• autism;
  • cognition;
  • G-protein coupled receptor;
  • oxysterol;
  • oxytocin receptor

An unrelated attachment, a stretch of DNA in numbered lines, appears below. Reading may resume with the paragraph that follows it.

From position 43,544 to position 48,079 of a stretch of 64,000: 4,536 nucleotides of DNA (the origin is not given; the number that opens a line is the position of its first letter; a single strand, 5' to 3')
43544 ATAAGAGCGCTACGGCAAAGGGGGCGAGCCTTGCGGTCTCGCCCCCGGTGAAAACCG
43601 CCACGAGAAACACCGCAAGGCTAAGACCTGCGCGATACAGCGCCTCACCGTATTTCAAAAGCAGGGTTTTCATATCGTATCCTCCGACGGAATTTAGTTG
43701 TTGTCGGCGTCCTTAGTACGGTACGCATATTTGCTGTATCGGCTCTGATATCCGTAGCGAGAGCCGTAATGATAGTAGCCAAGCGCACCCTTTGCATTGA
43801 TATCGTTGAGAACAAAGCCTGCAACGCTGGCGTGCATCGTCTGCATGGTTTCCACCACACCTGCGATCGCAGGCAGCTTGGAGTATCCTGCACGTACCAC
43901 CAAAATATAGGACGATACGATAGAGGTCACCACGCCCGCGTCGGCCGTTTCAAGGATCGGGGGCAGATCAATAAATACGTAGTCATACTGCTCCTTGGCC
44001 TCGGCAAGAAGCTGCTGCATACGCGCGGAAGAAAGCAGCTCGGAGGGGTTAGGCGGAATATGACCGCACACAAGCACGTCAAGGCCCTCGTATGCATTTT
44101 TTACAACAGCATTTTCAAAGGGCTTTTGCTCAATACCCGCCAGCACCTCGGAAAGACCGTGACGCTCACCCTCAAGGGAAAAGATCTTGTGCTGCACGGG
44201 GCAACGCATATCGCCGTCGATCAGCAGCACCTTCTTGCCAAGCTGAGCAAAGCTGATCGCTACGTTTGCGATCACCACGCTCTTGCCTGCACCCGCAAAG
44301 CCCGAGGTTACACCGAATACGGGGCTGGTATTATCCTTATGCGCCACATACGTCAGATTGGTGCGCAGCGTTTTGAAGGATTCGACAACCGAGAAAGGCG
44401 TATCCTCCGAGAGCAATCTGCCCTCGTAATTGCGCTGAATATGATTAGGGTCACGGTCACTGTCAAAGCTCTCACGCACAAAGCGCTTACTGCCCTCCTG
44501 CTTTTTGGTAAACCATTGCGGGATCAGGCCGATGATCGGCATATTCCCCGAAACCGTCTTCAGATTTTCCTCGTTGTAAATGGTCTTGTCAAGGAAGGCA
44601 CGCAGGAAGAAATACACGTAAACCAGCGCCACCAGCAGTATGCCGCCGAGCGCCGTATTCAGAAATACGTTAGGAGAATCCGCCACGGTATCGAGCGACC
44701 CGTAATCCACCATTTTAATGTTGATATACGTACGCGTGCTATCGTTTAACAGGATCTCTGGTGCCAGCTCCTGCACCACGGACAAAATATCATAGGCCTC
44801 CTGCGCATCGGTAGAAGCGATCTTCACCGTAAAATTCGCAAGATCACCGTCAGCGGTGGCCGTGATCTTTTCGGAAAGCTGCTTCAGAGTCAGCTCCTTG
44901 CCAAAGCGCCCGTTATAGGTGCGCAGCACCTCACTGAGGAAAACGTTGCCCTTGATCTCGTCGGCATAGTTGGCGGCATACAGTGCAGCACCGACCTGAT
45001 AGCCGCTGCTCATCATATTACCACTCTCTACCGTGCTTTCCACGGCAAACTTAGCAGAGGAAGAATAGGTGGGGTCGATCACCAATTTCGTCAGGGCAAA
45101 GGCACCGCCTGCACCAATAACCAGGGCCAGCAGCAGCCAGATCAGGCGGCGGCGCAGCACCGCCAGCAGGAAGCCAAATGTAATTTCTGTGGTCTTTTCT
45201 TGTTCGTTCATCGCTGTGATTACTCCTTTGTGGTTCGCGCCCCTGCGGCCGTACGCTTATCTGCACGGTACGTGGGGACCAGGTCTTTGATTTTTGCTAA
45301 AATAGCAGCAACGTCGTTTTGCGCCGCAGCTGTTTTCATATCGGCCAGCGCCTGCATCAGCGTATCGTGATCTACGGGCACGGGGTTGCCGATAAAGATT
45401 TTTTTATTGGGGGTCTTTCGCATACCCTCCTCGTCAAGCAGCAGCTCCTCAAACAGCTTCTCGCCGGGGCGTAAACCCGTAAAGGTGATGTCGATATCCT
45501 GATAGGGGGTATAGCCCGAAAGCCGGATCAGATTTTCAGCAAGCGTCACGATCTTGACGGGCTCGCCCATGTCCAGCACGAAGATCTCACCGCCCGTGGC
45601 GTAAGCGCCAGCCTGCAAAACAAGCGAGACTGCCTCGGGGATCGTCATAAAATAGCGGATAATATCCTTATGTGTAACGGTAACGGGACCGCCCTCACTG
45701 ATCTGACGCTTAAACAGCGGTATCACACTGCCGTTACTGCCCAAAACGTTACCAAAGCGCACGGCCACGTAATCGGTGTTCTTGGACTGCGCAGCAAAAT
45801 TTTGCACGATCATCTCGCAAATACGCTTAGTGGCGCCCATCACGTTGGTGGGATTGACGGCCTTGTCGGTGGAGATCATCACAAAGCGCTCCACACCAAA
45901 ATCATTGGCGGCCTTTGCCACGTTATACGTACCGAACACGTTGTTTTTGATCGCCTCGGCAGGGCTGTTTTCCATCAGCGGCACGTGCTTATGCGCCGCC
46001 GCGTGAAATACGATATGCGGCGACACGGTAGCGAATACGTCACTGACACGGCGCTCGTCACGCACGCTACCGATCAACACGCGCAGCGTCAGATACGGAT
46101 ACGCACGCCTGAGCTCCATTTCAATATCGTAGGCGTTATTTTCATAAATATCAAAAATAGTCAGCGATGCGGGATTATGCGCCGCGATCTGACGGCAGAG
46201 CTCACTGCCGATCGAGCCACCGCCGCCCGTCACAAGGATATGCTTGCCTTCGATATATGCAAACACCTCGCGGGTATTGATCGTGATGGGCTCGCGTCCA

Oxysterols such as 7β-hydroxycholesterol (7β-HC) and 7-ketocholesterol (7-KC) have been linked to the pathophysiology of neurodegenerative diseases. This study was carried out to examine the effect of oxysterols on global gene expression in the rat prefrontal cortex (PFC). 7β-HC, 7-KC, or cholesterol was injected into the rat PFC and RNA was extracted from this brain region at 24-h post-injection and analyzed. Microarray analyses identified 1365 genes, whose expressions were affected by both 7β-HC and 7-KC. Among these, down-regulated genes outnumbered up-regulated genes. Pathway analysis showed that down-regulated genes had roles in carbohydrate metabolism, cell signaling and nucleic acid metabolism; and the majority of these encode G-protein coupled receptors (GPCRs). Expression of selected genes were validated by quantitative real-time PCR. Western blots confirmed down-regulation of oxytocin receptor (Oxtr) at 1 day post-7β-HC treatment. Immunohistochemical analysis showed localization of Oxtr in neurons of the PFC. Electron microscopy identified the presence of Oxtr-immunoreactivity in axon terminals. Together, these findings provide insights into molecular mechanisms through which oxysterols could exert their pathophysiological effects, and suggest that increased oxysterols may affect synaptic function by transcriptional repression of GPCRs.